Right now the movie industry is exploding with movies about super-heroes. It is a multi-billion-dollar industry, filled with exciting characters endowed with special powers who inevitably save the day at the last minute through fantastic feats of strength and courage. Many of these movies are delightful distractions, but I think they also play upon our secret hope for a “savior” to rescue this world from its current state of disarray.
But God does not use super-heroes. In fact, for most of the Bible, God uses not-so-heroic people to move forward the plan of salvation.
Last Lent, we talked about ordinary saints; people just like us – of limited capabilities, without world-changing gifts, who nevertheless make a profound difference through their love, compassion, witness, and simple kindness.
However, there is another Biblical character, as well as another side of ourselves; the ordinary saint is us at our best, helping others out of concern; but the Bible also shows that people of great, even profound, weakness, sin, and fear still have a crucial and primary role to play in the plan of salvation. These are people that God uses in spite of, or perhaps even because of, their faults. People like Jonah – who wanted no part in God’s plan to save those Ninevites because he wanted to keep God’s forgiveness for his own people – or Samson – a petulant bully who used his strength for his own entertainment.
Through these stories, we will discover it is not so much their faith in God, but rather God’s faith in them, that moves the plan of salvation forward.
This Lent we are going to explore those characters in the Bible who don't take up more than a sentence or two, perhaps we don't even learn their name but, nevertheless, they made it into scripture. They are in and out in a verse but, when it was their time, they did the Lord’s will. Their acts were not extraordinary. In fact, they simply did the ordinary things you or I might do on any given day.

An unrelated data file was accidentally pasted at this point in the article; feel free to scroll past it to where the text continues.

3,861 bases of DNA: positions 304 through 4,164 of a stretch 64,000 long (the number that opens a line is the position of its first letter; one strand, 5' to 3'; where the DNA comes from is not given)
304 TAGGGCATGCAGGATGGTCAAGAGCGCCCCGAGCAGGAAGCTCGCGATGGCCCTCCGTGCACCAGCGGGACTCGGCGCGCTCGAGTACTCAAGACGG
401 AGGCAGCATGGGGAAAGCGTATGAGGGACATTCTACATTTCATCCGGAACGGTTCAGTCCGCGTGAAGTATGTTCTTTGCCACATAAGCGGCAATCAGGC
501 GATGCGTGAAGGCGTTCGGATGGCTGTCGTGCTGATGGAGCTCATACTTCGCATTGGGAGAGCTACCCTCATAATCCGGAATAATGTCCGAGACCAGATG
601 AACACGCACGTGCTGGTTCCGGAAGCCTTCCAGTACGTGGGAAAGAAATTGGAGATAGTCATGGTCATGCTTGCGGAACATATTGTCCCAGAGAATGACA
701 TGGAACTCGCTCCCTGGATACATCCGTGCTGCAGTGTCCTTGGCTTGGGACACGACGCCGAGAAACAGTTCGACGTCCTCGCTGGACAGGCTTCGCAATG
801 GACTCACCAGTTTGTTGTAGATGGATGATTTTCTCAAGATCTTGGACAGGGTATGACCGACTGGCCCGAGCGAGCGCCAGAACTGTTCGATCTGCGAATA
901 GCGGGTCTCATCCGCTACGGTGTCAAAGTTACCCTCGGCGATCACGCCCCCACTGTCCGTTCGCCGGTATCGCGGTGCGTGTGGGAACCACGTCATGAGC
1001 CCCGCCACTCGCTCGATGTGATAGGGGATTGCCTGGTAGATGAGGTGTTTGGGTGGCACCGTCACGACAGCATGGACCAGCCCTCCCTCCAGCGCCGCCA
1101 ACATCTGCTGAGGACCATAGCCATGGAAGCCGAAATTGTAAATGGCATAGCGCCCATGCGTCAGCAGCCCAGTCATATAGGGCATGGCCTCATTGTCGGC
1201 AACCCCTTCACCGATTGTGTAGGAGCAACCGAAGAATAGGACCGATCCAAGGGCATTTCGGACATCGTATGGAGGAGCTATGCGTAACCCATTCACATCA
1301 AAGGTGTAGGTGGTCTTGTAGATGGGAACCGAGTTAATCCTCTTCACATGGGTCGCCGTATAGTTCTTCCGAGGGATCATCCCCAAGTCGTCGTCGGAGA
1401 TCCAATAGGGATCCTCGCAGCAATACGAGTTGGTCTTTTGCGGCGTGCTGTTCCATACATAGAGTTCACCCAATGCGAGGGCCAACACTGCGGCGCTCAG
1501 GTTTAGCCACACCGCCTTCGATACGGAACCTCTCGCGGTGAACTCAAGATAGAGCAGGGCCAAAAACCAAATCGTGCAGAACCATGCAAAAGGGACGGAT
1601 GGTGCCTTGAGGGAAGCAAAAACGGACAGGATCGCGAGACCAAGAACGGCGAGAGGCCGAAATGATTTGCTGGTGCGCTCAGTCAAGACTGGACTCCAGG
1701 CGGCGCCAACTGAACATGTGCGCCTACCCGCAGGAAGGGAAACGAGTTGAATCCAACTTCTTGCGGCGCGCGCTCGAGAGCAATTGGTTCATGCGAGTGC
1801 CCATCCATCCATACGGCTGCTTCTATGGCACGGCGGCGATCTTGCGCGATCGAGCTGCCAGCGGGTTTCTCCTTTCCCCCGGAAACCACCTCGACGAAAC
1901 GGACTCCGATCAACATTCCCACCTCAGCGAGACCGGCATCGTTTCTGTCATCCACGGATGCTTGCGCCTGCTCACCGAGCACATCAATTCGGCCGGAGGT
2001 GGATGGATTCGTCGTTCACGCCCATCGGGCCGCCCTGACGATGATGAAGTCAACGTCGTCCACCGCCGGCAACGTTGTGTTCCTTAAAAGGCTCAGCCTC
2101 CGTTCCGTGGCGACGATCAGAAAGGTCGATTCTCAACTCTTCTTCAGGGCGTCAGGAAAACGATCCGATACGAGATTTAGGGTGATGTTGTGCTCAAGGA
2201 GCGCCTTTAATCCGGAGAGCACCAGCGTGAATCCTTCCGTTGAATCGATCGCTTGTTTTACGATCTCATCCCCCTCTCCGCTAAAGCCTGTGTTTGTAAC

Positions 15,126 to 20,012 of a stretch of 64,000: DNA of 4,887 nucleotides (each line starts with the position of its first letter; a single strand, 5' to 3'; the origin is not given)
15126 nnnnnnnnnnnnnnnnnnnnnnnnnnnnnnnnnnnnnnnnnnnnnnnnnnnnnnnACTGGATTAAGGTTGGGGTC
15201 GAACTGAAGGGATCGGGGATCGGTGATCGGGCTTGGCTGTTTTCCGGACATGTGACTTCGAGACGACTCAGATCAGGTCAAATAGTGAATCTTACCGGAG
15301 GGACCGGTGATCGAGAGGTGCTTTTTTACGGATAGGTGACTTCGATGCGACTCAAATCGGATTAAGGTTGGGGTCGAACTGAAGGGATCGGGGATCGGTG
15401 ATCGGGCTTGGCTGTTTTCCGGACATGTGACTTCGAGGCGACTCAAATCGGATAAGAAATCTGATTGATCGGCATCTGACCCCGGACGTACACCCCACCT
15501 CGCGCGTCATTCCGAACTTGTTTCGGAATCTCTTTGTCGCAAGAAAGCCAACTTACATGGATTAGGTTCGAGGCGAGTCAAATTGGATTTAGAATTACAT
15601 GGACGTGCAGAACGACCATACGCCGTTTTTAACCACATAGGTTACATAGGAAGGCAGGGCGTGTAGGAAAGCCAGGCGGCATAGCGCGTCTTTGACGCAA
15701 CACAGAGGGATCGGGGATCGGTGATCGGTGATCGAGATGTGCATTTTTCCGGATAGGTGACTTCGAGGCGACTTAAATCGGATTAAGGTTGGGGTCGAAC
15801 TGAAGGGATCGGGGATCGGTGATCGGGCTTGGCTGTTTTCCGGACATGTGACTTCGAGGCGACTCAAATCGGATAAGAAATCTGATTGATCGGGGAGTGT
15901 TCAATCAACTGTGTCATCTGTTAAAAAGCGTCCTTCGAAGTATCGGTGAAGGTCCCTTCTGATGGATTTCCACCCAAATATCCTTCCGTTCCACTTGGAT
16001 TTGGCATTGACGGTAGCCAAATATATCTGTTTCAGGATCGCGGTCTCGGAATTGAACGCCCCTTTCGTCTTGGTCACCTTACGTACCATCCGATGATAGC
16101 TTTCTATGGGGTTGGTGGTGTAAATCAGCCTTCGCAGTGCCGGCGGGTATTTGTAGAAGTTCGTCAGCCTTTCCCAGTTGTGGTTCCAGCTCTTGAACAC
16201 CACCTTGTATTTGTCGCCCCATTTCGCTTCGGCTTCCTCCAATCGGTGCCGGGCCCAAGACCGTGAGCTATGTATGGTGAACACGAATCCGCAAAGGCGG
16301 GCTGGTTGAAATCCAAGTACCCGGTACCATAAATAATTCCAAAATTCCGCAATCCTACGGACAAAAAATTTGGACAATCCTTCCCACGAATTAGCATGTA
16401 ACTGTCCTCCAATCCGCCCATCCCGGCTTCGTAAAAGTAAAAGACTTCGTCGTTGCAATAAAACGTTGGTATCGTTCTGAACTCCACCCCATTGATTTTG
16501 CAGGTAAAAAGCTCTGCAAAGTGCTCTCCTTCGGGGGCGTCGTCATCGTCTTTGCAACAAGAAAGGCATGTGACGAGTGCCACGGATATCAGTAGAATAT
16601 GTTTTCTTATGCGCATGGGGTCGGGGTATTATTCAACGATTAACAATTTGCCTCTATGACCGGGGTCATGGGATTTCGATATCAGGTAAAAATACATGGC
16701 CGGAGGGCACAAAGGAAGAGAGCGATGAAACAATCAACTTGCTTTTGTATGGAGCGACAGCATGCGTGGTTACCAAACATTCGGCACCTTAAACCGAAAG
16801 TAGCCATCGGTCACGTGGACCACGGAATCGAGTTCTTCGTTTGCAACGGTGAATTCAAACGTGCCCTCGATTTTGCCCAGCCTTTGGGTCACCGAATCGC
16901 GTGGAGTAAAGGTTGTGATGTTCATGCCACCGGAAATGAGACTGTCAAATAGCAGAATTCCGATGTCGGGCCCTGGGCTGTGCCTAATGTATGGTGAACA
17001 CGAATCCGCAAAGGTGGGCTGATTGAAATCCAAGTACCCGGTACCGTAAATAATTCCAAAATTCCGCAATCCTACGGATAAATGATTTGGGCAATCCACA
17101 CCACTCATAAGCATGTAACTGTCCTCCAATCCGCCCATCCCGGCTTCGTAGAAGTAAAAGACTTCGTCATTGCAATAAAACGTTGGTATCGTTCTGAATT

Through this series I hope that each of us might gain a better understanding of what it means to be a saint in the kingdom of God. It does not mean we are especially holy people. It does not mean we have extraordinary virtue or stamina. It means we have a holy God and, though maybe a simple one, we have a holy calling – to be of service to our God whenever we can, in whatever manner we are asked.
We shall discover it happens in the ordinary moments of life – by carrying someone’s burden a little way down the road, using your money to further a cause, helping a sick friend to get the care they need.
These are the simple acts of human kindness that have become a part of God’s Holy Word and that I suspect most of you do every day of your life and, when you do them in God’s name, you are a saint.
We obey so many signs every day. Stop, Yield, One Way, and more. This year we are taking a looking at our Advent texts as various sign posts along the road.
A Sermon Series that is connected to the themes found in Rick Warren's "40 Days of Community Devotional Book".
A sermon series to inspire every aspect of church life, strengthen the bonds of the congregation as a family, and ignite passion for service.